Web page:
Feeds:
Posts
Comments

Posts Tagged ‘Christmas’

This year, a Christmas tree grows in Oaxaca.  Well, not a real, living tree.  This one, almost 3-stories tall, was constructed over several days alongside the Cathedral.

p1230435

Adding the green panels to the frame.

p1230457

Hanging the lights.

p1230446

So far, so good!

p1230497

All dressed up and ready to go.

p1230860

Lights on; crowds assembled!

What can I say?  Nacimientos (Nativity scenes) are traditional here; Christmas trees are not.  However, despite what we like to think, traditions are not static, they evolve.  People come and go across oceans and across borders and they bring back what captures their fancy.  All I know is that the city is alive with the sound of music, energy, and lightness of being.

Read Full Post »

This is how I feel today…

P1150620

Actually, I took this a few weeks ago on Matamoros (at Tinoco y Palacios) with the intention of writing a blog post lamenting Christmas traditions (Christmas trees, Santa Claus, consumerism, etc.) migrating down from el norte.  But, I think I’ll just let the image speak for itself.

Read Full Post »

‘Tis Christmas Eve in Nueva York and, while we may be dreaming of a white Christmas, there is not a snowflake in sight.  However, the stockings are hung by the chimney with care, a plate of Christmas cookies is awaiting a hungry Santa Claus, and tonight I will read Pancho Claus to my grandson.  It will be his first time hearing Ernie Villarreal’s version of Pancho Claus by Chicano music legend, Eduardo “Lalo” Guerrero.  Hopefully, he will learn a few more words in Spanish and, whether I’m visiting or not, it will become a family tradition.

Palm leaf horse & rider ornament

Pancho Claus

‘Twas the night before Christmas and all through la casa
Not a creature was stirring, Caramba! ¿Que pasa?

Los ninos were all tucked away in their camas,
Some in vestidos and some in pajamas.
While Mama worked late in her little cocina,
El viejo was down at the corner cantina.

The stockings were hanging con mucho cuidado,
In hopes that St. Nicholas would feel obligado
To bring all the children, both buenos y malos,
A Nice batch of dulces and other regalos.

Outside in the yard, there arouse such a grito,
That I jumped to my feet, like a frightened cabrito.

I went to the window and looked out afuera,
And who in the world, do you think que era?

Saint Nick in a sleigh and a big red sombrero
Came dashing along like a crazy bombero!

And pulling his sleigh instead of venados,
Were eight little burros approaching volados.

I watched as they came, and this little hombre
Was shouting and whistling and calling by nombre.

¡Ay, Pancho! ¡Ay, Pepe! ¡Ay, Cuca! ¡Ay, Beto!
¡Ay, Chato! ¡¡Ay, Chopo! ¡Maruca and ¡Nieto!

Then standing erect with his hand on his pecho
He flew to the top of our very own techo.
With his round little belly like a bowl of jalea,
He struggled to squeeze down our old chimenea.

Then huffing and puffing, at last in our sala,
With soot smeared all over his red suit de gala.

He filled the stockings with lovely regalos,
For none of the children had been very malos.

Then chuckling aloud and seeming contento,
He turned like a flash and was gone like the viento.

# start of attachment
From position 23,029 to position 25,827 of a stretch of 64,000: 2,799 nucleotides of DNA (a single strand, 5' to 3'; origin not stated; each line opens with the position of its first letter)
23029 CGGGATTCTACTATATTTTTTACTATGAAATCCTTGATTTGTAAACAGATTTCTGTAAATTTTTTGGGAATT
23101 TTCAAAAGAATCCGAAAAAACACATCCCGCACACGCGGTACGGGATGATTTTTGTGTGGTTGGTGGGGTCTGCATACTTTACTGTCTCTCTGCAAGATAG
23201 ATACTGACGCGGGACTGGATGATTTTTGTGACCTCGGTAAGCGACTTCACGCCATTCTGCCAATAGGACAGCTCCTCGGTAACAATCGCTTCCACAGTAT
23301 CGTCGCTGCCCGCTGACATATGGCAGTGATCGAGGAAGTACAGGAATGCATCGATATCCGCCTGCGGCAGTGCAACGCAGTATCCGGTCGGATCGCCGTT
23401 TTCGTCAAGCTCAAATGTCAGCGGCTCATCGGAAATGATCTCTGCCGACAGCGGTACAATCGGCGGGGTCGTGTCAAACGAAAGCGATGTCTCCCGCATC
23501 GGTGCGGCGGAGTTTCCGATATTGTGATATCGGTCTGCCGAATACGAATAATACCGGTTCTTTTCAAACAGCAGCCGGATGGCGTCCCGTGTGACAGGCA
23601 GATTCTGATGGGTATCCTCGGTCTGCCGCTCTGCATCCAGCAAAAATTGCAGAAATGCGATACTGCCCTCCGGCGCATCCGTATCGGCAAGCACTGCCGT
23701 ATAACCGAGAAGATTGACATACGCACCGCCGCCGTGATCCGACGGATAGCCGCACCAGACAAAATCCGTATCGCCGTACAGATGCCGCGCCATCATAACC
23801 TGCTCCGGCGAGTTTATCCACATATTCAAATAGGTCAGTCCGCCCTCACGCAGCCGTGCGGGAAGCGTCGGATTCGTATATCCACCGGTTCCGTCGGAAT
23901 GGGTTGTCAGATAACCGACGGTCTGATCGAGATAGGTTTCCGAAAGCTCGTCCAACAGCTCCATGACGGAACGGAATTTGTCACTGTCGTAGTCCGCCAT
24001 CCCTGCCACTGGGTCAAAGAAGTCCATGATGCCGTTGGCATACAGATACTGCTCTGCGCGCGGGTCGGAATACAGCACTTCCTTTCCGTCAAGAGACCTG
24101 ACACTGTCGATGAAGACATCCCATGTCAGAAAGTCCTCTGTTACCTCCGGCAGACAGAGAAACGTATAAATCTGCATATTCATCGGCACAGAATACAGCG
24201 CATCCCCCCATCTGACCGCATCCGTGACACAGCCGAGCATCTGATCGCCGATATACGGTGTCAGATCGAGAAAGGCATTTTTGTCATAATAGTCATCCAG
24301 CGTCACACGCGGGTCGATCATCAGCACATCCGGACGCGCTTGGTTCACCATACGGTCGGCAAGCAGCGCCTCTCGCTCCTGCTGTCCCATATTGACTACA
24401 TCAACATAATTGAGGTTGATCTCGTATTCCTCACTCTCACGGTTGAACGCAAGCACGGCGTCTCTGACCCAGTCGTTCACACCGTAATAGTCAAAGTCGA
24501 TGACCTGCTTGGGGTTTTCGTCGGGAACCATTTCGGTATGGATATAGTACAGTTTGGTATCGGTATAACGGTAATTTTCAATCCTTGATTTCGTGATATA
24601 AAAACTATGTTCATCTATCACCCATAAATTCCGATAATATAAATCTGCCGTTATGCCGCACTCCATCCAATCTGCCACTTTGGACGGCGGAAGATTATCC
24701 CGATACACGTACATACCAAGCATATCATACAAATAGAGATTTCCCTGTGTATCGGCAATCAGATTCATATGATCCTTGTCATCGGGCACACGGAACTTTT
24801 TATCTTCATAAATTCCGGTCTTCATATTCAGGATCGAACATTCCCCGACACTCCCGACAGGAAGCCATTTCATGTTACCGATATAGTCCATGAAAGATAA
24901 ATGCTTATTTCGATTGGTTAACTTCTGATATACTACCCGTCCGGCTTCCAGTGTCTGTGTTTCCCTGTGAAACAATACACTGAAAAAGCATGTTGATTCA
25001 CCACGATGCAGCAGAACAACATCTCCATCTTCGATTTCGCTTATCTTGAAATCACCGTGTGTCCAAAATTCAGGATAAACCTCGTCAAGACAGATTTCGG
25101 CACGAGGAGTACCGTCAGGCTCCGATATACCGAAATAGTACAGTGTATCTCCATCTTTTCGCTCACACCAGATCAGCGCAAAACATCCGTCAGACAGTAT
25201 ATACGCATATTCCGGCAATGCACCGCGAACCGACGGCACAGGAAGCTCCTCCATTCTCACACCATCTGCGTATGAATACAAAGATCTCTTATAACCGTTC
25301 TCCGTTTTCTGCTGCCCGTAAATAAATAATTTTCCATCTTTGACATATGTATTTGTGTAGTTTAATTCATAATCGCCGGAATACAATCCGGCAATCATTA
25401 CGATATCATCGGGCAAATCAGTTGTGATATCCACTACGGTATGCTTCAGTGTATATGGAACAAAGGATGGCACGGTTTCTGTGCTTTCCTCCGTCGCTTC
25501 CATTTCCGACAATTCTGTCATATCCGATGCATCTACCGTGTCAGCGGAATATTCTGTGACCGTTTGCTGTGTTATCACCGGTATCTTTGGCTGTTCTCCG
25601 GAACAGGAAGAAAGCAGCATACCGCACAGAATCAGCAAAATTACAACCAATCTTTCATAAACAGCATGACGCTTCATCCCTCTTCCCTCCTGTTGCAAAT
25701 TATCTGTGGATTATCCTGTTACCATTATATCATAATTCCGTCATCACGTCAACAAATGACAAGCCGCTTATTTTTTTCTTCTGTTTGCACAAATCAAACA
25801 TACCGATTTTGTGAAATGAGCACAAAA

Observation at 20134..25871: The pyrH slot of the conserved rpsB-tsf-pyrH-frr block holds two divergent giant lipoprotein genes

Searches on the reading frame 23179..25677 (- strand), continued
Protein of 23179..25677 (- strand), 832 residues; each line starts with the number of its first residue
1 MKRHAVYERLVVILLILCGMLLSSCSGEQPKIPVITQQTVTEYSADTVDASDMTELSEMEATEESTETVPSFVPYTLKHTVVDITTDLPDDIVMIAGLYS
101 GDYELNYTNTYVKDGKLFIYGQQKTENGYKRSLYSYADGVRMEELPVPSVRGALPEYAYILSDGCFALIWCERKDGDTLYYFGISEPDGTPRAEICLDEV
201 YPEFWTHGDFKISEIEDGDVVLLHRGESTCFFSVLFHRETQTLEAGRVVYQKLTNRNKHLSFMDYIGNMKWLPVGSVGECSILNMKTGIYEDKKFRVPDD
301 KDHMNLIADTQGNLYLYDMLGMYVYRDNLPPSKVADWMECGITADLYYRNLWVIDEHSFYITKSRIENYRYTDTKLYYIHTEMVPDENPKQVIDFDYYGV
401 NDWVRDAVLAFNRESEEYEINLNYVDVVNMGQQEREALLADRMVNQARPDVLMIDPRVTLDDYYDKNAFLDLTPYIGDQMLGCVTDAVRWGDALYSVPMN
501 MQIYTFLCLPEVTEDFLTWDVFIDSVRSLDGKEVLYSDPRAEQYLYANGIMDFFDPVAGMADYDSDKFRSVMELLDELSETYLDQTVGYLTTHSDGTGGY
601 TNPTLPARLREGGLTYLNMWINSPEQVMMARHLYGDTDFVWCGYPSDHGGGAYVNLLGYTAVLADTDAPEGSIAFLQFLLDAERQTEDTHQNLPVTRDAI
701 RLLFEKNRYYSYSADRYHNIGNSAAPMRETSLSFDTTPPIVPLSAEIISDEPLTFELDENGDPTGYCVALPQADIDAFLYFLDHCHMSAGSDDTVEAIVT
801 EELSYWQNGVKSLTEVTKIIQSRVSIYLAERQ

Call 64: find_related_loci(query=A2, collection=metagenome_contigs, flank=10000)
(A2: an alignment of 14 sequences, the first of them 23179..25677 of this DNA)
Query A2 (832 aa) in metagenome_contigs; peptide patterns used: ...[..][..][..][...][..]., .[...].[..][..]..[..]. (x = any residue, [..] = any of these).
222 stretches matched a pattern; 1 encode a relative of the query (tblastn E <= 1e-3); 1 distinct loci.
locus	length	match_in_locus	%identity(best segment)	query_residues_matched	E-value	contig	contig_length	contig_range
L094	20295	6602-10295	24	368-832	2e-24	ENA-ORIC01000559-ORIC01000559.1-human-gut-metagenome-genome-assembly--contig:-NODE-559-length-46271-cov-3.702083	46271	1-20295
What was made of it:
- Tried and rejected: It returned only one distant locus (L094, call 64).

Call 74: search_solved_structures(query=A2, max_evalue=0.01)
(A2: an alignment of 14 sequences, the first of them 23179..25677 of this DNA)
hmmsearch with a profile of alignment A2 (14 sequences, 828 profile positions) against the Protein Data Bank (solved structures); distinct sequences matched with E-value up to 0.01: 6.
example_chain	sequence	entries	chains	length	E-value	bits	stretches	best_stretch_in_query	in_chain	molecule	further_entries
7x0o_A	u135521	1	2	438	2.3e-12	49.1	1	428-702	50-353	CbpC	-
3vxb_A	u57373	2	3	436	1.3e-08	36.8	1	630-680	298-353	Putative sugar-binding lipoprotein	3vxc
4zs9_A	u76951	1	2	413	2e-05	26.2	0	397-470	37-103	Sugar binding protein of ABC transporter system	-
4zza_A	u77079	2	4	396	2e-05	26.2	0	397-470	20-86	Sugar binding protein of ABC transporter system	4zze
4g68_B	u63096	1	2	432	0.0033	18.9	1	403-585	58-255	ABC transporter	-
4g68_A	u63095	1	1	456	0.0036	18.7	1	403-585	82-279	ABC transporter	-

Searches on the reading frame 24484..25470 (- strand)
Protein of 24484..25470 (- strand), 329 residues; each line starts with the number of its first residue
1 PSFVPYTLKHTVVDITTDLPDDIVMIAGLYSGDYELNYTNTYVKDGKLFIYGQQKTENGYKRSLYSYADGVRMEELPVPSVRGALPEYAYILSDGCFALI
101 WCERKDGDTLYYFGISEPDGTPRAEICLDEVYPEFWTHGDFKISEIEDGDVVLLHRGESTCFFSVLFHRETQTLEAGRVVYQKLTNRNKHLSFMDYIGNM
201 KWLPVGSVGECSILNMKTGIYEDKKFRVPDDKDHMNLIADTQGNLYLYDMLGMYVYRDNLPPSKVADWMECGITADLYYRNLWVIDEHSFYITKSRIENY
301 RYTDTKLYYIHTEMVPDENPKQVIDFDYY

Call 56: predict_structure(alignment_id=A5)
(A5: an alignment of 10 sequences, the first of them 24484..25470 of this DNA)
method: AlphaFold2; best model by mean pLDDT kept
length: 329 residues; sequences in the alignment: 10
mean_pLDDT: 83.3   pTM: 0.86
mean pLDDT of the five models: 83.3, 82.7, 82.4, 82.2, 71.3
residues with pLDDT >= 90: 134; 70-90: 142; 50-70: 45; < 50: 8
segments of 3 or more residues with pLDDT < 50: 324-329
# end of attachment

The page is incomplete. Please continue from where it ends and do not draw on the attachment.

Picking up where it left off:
And I heard him exclaim and this is VERDAD,
Merry Christmas to all, And to All ¡Feliz Navidad!

Painted gourd ornament

Read Full Post »

It’s a quiet Nochebuena (Christmas Eve) in my childhood home here in Mill Valley.  There are no sparklers to wave, no nacimiento stands in the town plaza, and no posadas are likely to knock on the front door tonight.  However, there is a fire burning in the fireplace, stockings hang from the mantle, and a Douglas Fir is standing in the living room wearing four generations of family Christmas treasures.

And, visions from Ernie Villarreal’s version of Pancho Claus, by Chicano music legend, Eduardo “Lalo” Guerrero, dance in my head.

Pancho Claus

‘Twas the night before Christmas and all through la casa
Not a creature was stirring, Caramba! ¿Que pasa?

Los ninos were all tucked away in their camas,
Some in vestidos and some in pajamas.
While Mama worked late in her little cocina,
El viejo was down at the corner cantina.

The stockings were hanging con mucho cuidado,
In hopes that St. Nicholas would feel obligado
To bring all the children, both buenos y malos,
A Nice batch of dulces and other regalos.

Outside in the yard, there arouse such a grito,
That I jumped to my feet, like a frightened cabrito.

I went to the window and looked out afuera,
And who in the world, do you think que era?

Saint Nick in a sleigh and a big red sombrero
Came dashing along like a crazy bombero!

And pulling his sleigh instead of venados,
Were eight little burros approaching volados.

I watched as they came, and this little hombre
Was shouting and whistling and calling by nombre.

¡Ay, Pancho! ¡Ay, Pepe! ¡Ay, Cuca! ¡Ay, Beto!
¡Ay, Chato! ¡¡Ay, Chopo! ¡Maruca and ¡Nieto!

Then standing erect with his hand on his pecho
He flew to the top of our very own techo.
With his round little belly like a bowl of jalea,
He struggled to squeeze down our old chimenea.

Then huffing and puffing, at last in our sala,
With soot smeared all over his red suit de gala.

He filled the stockings with lovely regalos,
For none of the children had been very malos.

Then chuckling aloud and seeming contento,
He turned like a flash and was gone like the viento.

And I heard him exclaim and this is VERDAD,
Merry Christmas to all, And to All ¡Feliz Navidad!

Carlsberg and Stella Artois… What is it about beer and Christmas?

Read Full Post »

Noche de Rabanos is moving!

IMG_1381

According to an article in yesterday’s Noticias, the continued occupation of the zócalo by the teachers and the ambulantes has forced this year’s 117th annual festival to relocate.  Ahhh… only in Oaxaca!

On December 23, the 130 participants and their carved radishes, totomoxtle figures, and flor inmortal scenes will be found on the Andador Turístico (aka,Macedonio Alcalá).

Hotels are expecting an 85% occupancy rate, but the business owners along the Alcalá are concerned the Rabanos crowds will block entrances to their shops.  However, I’m wondering if it might improve the viewing traffic flow.  If you are in Oaxaca, please let me know — I headed north to the rain and snow of el norte to spend the holidays with mi familia.